WASHINGTON: I wanted to pass along a few interesting notes that did not make it into my Page 1 story last week about the marijuana supply ramping up. Like it or not, marijuana is now a cash crop in Washington and that means it will fall into my agricultural coverage from time to time.
Greta Carter, owner of the Life Gardens farm near Ellensburg featured in the story, is not just a marijuana farmer. She’s an outspoken cannabis activist, retired Republican banker and the executive director of the Care Wellness Center, a nonprofit outreach that provides public education about medical cannabis. Carter helped draft Initiative 502, which created the state’s legal recreational industry when voters passed it almost two years ago and frequently speaks to policy groups and lawmakers across the country about marijuana issues.
Financing has been a struggle for marijuana entrepreneurs in both Colorado and Washington, the first two states to legalize recreational use. Banks, often insured by federal programs, are hesitant to loan money, but the state’s licensing inspectors raise their eyebrows at unconventional loans. In fact, the license application process requires a surprising amount of detail about where growers get their start-up money. You can read the details at the Liquor Control Board’s website, but basically, regulators want to make sure cartels or other illicit enterprises aren’t involved. To come up with the untold thousands of dollars required to create Life Gardens — the security cameras alone cost $42,000 — Carter and her investors pre-sold their marijuana to retail shops, much the way wine grape growers and hop growers produce for contracts. Nobody, not even marijuana farmers, wants to be stuck with a crop they can’t sell.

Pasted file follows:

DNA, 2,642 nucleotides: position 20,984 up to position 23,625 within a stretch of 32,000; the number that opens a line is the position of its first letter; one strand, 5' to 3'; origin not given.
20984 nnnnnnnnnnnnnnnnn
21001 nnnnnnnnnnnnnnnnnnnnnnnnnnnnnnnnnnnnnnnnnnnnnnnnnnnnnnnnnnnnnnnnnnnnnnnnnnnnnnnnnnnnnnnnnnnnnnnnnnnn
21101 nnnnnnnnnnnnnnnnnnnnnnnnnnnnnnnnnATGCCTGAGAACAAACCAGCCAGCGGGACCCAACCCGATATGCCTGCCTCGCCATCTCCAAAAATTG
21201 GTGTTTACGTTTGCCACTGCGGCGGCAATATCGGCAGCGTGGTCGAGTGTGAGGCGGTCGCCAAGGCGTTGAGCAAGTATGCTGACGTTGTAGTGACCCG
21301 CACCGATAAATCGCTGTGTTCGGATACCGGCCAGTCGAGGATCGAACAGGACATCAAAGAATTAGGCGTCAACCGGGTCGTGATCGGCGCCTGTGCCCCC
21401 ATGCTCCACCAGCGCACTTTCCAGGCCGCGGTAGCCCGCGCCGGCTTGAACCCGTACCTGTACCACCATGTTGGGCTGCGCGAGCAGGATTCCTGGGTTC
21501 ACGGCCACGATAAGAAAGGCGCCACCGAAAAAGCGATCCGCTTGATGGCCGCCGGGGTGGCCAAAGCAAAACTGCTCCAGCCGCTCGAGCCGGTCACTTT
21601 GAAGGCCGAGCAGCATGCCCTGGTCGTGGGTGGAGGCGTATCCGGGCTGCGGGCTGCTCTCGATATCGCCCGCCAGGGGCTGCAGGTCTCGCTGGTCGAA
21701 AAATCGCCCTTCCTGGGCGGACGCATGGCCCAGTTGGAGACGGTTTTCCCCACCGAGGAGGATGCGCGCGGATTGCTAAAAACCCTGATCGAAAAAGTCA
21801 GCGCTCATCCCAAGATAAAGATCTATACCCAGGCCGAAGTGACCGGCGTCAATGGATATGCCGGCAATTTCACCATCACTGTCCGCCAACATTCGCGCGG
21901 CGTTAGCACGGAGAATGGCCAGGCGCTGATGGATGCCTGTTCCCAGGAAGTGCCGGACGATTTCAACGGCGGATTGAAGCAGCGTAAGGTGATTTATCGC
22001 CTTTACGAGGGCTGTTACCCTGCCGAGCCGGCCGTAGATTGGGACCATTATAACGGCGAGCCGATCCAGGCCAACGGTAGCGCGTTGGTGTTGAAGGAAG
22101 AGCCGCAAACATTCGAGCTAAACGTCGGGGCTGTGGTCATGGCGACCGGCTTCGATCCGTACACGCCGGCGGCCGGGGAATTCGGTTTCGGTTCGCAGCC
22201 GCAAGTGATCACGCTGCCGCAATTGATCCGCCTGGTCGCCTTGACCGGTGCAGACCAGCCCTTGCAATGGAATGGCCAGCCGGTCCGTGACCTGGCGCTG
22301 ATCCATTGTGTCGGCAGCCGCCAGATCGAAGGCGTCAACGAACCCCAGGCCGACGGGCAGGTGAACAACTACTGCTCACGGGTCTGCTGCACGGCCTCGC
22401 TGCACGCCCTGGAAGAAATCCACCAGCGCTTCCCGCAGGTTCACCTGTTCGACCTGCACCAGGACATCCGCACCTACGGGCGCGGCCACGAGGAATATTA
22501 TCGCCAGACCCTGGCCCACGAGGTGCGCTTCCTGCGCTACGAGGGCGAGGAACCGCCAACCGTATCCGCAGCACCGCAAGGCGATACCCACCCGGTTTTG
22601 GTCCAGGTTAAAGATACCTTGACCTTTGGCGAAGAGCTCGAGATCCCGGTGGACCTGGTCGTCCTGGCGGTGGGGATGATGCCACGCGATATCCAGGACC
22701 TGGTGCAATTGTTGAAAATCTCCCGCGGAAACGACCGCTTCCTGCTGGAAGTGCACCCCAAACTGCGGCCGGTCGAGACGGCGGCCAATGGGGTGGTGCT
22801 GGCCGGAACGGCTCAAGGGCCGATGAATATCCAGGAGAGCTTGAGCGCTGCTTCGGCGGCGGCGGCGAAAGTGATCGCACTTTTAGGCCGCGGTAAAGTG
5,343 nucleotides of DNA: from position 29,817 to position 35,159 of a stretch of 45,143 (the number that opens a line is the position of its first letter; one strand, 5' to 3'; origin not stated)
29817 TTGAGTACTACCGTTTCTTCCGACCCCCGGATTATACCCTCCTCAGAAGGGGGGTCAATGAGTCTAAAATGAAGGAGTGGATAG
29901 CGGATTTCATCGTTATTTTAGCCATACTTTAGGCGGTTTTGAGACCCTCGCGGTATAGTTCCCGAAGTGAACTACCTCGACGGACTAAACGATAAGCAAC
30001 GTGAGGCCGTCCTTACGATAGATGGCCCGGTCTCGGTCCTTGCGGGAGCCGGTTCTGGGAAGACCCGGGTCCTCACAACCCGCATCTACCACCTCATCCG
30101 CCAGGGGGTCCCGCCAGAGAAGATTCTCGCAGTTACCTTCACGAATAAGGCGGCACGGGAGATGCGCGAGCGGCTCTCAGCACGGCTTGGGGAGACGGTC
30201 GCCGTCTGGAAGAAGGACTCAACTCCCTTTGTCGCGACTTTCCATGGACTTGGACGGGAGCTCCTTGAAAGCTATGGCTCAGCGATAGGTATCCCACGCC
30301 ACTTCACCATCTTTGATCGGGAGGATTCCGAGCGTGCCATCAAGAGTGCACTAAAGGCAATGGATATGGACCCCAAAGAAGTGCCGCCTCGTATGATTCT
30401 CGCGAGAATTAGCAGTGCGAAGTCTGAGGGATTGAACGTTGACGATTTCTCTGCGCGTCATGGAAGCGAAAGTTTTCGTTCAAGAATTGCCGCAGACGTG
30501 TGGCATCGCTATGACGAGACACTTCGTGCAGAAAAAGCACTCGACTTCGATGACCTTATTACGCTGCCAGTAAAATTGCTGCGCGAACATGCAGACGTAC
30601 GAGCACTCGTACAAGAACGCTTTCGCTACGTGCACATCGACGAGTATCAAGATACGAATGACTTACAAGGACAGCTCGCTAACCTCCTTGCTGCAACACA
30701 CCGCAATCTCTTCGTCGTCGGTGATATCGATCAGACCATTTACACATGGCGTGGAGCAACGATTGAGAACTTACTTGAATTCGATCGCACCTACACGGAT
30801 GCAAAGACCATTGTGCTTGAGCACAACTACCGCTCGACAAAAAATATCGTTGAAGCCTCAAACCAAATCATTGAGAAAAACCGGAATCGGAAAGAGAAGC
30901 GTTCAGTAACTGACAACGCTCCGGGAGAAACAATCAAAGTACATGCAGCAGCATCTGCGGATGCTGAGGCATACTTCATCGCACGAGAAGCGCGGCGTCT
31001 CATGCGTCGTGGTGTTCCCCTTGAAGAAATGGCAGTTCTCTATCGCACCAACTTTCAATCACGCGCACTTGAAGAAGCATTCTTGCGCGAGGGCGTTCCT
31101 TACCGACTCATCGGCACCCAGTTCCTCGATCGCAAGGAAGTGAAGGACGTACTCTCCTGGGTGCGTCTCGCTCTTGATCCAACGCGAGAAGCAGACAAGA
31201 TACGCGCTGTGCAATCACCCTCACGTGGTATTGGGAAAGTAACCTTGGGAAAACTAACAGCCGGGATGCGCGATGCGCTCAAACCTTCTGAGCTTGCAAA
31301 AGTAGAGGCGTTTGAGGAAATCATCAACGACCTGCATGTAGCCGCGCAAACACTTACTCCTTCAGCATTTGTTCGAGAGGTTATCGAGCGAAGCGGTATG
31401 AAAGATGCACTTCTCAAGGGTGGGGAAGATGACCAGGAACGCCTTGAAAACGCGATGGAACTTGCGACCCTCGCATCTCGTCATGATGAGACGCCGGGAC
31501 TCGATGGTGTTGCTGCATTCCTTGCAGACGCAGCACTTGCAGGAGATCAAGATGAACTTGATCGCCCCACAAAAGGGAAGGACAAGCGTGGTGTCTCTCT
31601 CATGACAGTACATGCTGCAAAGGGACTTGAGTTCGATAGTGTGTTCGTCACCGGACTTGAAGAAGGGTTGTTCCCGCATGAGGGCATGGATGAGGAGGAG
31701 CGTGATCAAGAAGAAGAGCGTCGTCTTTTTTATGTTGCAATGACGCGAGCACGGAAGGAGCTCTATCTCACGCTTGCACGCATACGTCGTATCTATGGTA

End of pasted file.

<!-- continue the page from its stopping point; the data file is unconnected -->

I’m still trying to get a full picture of this, but marijuana obviously is regulated like no other crop. At Carter’s farm, each individual plant bore a tag with a unique bar code that allowed investigators to trace it to the production facility, batch, row and pot number. While photographer Mason Trinca and I visited, workers found a piece of branch about one-inch long that had at some time snapped off and fallen to the ground. An apple orchardist would just leave something like that and go on to bigger issues. State law requires Carter’s crew members to collect the branch, weigh it, report it to the state and then destroy it. They showed me a shiny new mulcher they bought just for that purpose.